BCís Boom and Bust Economy, 1978 to 2006
by William Warren Munroe, August 15, 2008

Here we are again, at the peak of the boom portion of the economic cycle. How is this time around similar to, or different from previous boom peaks? By looking at various factors that influence economic activity in Canada since the nineteen seventies, we can see some important changes locally and globally.

Economic cycles take approximately 15 years from peak to peak, or trough to trough. Therefore, for approximately 7 to 8 years we experience an increase in economic activity followed by a slow down which also lasts approximately 7 to 8 years. The previous peak occurred in the early nineties, around 1992/93, followed by a down turn that bottomed out in around 1999/00. The previous trough was in 1984/85.

This cyclicality can be seen when looking at various indicators. The latest Statistics Canada employment and building permit numbers verify that nationally, economic activity in 2008, to date, was slower than in 2007. The unemployment rate for January to June 2008 was higher and building permit totals were lower. However, there is considerable internal variation within the country. For example, the proportion of buildings for industrial facilities remains high in Alberta (over 30%) and New Brunswick (over 20%), both well above the national average (~7%). British Columbia has opted for less industry with only 2% to 3 % of building permits for industrial facilities, by far the lowest proportion in Canada. The largest spending on industrial facilities in Canada continues to be in Ontario, but this has declined from over fifty percent of Canadaís industrial building, to approximately one third followed closely by Alberta.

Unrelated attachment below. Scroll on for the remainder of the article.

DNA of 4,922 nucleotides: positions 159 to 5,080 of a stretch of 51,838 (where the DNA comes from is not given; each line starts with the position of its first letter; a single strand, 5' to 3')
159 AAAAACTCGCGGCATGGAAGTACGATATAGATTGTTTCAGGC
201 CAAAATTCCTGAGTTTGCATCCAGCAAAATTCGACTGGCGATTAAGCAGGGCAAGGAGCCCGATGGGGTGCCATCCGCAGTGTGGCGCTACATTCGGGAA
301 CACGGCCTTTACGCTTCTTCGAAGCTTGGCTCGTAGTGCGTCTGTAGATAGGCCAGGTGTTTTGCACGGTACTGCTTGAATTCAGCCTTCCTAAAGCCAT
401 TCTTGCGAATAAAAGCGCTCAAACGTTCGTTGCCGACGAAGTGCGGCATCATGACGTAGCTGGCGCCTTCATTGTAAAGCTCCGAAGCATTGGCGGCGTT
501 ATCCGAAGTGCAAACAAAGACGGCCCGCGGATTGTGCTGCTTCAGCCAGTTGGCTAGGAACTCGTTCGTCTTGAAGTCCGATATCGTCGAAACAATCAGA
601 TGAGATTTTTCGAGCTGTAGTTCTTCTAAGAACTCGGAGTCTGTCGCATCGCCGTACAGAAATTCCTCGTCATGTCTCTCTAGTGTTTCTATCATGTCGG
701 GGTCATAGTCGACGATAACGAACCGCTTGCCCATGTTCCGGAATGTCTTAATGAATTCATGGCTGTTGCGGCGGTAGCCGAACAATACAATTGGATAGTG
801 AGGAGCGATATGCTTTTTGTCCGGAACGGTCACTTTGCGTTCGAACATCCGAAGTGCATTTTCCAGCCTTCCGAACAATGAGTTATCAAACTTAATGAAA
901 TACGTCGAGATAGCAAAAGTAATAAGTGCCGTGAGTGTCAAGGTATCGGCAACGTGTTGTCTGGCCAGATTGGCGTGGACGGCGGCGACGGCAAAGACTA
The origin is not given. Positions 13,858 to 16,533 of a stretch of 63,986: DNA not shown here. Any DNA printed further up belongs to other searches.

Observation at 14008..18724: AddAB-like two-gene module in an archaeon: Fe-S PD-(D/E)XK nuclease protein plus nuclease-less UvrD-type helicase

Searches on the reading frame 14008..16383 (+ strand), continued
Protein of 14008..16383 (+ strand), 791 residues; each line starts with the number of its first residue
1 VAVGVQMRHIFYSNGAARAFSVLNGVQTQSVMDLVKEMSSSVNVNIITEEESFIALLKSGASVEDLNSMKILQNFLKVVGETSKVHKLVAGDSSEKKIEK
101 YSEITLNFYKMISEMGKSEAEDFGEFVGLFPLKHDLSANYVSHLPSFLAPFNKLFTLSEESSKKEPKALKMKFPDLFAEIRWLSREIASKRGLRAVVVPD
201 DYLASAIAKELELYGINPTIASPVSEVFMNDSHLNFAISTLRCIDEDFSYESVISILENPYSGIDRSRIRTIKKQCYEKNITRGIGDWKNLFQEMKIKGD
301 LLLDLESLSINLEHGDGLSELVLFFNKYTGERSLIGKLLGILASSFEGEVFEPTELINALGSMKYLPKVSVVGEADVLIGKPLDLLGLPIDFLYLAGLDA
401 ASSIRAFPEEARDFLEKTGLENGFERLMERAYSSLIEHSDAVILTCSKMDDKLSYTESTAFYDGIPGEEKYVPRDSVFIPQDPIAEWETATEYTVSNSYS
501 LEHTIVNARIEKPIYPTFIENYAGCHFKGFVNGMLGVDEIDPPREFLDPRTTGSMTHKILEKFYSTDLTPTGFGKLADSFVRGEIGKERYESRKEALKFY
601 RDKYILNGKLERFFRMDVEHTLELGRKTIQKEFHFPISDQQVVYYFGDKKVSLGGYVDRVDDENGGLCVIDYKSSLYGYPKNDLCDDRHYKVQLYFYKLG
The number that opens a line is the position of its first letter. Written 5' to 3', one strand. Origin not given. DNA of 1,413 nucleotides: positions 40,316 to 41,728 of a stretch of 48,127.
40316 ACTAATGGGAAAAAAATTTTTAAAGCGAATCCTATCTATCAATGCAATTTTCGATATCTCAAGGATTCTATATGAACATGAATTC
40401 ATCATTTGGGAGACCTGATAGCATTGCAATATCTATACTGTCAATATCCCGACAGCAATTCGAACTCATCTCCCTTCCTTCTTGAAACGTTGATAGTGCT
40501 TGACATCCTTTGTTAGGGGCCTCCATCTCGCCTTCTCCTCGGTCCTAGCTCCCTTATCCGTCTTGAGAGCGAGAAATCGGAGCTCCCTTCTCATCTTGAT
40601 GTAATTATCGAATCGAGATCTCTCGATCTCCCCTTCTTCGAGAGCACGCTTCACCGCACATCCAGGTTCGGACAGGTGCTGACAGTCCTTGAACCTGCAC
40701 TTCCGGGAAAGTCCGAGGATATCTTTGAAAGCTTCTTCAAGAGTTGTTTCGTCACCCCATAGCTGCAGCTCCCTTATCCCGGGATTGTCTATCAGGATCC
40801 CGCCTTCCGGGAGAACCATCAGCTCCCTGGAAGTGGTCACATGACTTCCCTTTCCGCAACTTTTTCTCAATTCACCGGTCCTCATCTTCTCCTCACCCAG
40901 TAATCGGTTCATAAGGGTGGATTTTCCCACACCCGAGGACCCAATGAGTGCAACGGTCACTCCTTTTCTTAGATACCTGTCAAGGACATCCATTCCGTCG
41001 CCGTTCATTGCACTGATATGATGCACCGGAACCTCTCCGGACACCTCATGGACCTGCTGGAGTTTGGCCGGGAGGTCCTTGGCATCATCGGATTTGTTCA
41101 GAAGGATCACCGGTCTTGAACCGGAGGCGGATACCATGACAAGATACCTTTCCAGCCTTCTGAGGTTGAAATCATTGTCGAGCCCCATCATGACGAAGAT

Why is industrial activity important to consider when discussing boom and bust cycles? Boom and bust cycles are steeper in areas dependant on raw resource exports with little secondary or tertiary refinement. When raw resource supply is high and demand is low, there will be fewer jobs, less income, less in-migration and more out-migration. People living in areas with the capacity to refine raw resources gain employment and improved wages and benefits when low input costs fuel industry and manufacturing.

However, in BC the next downturn will likely be at least as steep as that of the late 1990ís, since wood processing has suffered from the tariff imposed by the USA and as has ship-building with the dismantling of the facilities in North Vancouver and reduction in other refinement activities.

Another indicator of variation in economic activity is migration. Migration tends to lag changes in economic activity, as people do not move as soon as the economy slows.

The last boom time in the early 1990ís saw an increase in net migration (in minus out) to the province of approximately 40,000 people per year from 1990 to 1994 before becoming negative in 1998. This time around, net migration to BC peaked at around 10,000.

While BC has the largest port in Canada, providing many opportunities in the core area of the Greater Vancouver Regional District, (GVRD) the rest of the province is vulnerable to a dependancy on raw and primary resources.

The preference for less industry and more tourism and retirement is an orientation and expression which will result in many young adults continuing to move to Alberta while BC attracts more retirees.

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